We've seen three different versions of Batman on film so far. In Michael Keaton's movies, Christian Bale's movies, and Ben Affleck's movie, even though the origin of Batman is the same, they all feel different. There is very little that separates this new Hellboy from the old, so why even reboot? Its like they don't even want to try. I wish this wasn't my only complaint though. The special effects on display are rancid, just terrible. Milla Jovovich is a beautiful woman, and she's given some memorable performances, but sometimes she can lose it. This is a time when she lost it, and I never thought she was a very convincing villain. Then there's the plot. My god, my god the plot. It tries to play so closely to what we saw in the 2004 film while also trying to do something different, and it ends up like a messy painting. There is such a tug-of-war going on that I can't believe this even got greenlit.

There was a big opportunity that was missed here, and it makes me sad. You'd think coming off an Oscar win, del Toro would have had the muscle to do what he wanted, to finish his "Hellboy" story. But I guess, sometimes those things don't work out. We are all poorer for it. This new "Hellboy" will not become a cult classic, del Toro's movies will. This will hit the bargain bin at Wal-Mart the second its released on bluray.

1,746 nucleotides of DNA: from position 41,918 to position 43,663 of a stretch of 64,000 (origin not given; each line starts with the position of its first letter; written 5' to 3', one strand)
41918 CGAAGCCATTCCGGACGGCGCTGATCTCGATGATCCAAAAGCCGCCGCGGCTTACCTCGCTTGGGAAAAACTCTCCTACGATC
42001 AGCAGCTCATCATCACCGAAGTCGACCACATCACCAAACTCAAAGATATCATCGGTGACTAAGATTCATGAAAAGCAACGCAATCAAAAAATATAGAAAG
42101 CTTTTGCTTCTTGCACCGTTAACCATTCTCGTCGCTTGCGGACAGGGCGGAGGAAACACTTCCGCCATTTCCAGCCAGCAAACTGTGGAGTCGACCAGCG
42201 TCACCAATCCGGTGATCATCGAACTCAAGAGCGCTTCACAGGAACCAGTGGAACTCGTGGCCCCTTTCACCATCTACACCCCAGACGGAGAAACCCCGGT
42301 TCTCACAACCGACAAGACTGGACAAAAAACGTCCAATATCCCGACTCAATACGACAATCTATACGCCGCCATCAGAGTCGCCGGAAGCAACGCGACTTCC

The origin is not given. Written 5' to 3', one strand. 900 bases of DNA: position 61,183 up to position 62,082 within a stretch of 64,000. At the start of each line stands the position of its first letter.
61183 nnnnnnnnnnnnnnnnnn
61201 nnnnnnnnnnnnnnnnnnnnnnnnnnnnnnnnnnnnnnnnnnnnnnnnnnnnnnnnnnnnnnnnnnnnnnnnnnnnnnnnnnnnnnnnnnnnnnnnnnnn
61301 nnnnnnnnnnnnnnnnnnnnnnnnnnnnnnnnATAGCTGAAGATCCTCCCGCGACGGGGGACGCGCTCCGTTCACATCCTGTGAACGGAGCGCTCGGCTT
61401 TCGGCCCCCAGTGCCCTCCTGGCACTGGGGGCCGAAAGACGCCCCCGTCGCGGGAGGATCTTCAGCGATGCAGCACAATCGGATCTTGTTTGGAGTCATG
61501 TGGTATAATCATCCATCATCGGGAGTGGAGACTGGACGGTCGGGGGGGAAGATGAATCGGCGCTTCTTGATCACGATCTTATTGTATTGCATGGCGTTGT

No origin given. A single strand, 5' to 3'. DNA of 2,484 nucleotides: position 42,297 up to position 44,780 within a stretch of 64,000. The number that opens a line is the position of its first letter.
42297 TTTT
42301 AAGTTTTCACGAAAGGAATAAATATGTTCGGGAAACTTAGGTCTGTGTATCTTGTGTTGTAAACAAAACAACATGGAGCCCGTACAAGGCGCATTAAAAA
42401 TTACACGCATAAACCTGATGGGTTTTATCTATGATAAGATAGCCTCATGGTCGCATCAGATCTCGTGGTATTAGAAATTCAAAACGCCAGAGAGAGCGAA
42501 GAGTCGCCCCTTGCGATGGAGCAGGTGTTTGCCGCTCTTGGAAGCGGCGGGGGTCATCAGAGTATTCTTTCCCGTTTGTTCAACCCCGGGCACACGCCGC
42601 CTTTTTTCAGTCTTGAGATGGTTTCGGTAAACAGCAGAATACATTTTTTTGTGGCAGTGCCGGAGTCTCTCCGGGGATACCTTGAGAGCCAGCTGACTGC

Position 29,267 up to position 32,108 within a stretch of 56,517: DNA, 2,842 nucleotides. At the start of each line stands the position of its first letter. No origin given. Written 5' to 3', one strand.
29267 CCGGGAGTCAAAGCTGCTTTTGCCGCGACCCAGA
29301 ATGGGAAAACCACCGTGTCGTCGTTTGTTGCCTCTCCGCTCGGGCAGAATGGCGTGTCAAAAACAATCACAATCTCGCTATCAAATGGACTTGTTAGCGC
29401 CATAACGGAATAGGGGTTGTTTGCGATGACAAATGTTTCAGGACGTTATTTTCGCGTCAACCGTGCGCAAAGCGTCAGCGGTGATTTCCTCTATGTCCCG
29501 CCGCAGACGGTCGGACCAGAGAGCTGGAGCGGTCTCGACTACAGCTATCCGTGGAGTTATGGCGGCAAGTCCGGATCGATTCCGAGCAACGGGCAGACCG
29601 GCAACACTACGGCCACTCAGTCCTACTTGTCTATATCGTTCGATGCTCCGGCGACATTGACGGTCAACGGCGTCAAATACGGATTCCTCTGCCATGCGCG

Tuesday, April 16, 2019

First Look at Disney+ The Mandalorian

Star Wars Celebration came and passed and I think the most exciting thing that was announced was "The Mandalorian." This is the first live-action Star Wars television series. It is being show run by "Iron Man" director Jon Favreau. There was a first look at the series at the Celebration and somebody successfully bootlegged a little trailer/behind-the-scenes clip of the show. This show will premiere on Disney+ at some point during the first year of the launch, and is just another good reason why the Disney streaming service probably won't fail. I love that Pedro Pascal is the lead, he will be playing a brand new character, and I can't wait to meet him.

Oh and Taika Waititi is directing one of the episodes? Holy shit, I can't wait!

Review: Netflix continues to rip off "A Quiet Place" with "The Silence"

The Silence Review

Netflix released "Bird Box" at the tail-end of last year, and while it certainly made some kind of mark on popular culture at the time, it has certainly faded. I remember it being a kind of rip-off of the much superior "A Quiet Place." Instead of a world where you can't talk, "Bird Box" was about a world where you can't open your eyes. Oooh! Now in 2019, Netflix has made their own world without sound. It is called "The Silence." Oooh! Real original. I don't know what John Krasinski thought would happen when he made "A Quiet Place," but I bet he would have never guessed that Netflix would be ripping him off left and right.